Rover has introduced the initiative following its dissatisfaction at low market predictions for the 75's residual values and is offering to buy back 75s at about 43% of their price new. In contrast, CAP Motor Research has forecast that the executive car will retain between 32% and 36% of its list price after three years and 60,000 miles, while Glass's Guide is forecasting between 33.7% and 36.4%. But leasing companies have described Rover's bullish move as an act of desperation that will complicate their relationships with customers.
Simon Richmond, director and general manager of ACL, said: 'The deal is so rigid. We have to include Rover's residual value prediction in our quotations as well as a maintenance figure, which it provides.' He said the buy-back offer would create a customer service 'nightmare' for contract hire companies because they would have to apply two different sets of end-of-contract wear and tear conditions for all 75 models.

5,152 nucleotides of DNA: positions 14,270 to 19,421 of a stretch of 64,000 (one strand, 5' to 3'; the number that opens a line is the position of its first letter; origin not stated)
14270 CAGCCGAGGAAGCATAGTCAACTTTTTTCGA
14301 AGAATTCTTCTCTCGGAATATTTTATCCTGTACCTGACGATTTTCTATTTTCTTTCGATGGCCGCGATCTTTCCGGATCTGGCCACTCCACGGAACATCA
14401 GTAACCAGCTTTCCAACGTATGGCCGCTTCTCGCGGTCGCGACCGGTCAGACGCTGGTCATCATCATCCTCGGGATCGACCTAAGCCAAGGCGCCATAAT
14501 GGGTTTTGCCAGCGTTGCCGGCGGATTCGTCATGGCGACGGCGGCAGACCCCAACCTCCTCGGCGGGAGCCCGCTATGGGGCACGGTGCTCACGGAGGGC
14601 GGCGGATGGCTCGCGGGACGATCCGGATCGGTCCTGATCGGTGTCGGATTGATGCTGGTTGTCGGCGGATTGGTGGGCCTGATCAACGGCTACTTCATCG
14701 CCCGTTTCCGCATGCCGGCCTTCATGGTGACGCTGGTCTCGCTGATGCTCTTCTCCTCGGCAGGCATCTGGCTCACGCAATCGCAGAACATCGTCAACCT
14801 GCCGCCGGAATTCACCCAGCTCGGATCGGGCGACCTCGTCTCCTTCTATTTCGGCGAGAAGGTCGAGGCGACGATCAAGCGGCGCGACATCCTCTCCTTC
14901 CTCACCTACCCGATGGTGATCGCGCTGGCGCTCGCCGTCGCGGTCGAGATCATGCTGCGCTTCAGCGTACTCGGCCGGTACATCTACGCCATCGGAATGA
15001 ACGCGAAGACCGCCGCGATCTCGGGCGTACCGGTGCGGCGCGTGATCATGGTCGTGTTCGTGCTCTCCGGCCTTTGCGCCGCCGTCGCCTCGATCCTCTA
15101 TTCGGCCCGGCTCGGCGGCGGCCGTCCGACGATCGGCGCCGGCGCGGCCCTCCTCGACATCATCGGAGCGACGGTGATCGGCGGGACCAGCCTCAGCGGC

Alan Hale, operations director at VELO, accepted the buy-back's rigorous wear and tear conditions, but said Rover's requirement that the 75 is serviced at a Rover franchise could create problems, particularly for non-maintenance contracts. But Andrew Mann, managing director of JCT 600 Contracts, applauded the buy-back offer. 'A customer should treat the car properly and therefore the wear and tear issues will not be a problem, particularly as they are getting the 75 at reduced rates because the RV is so much higher,' he said.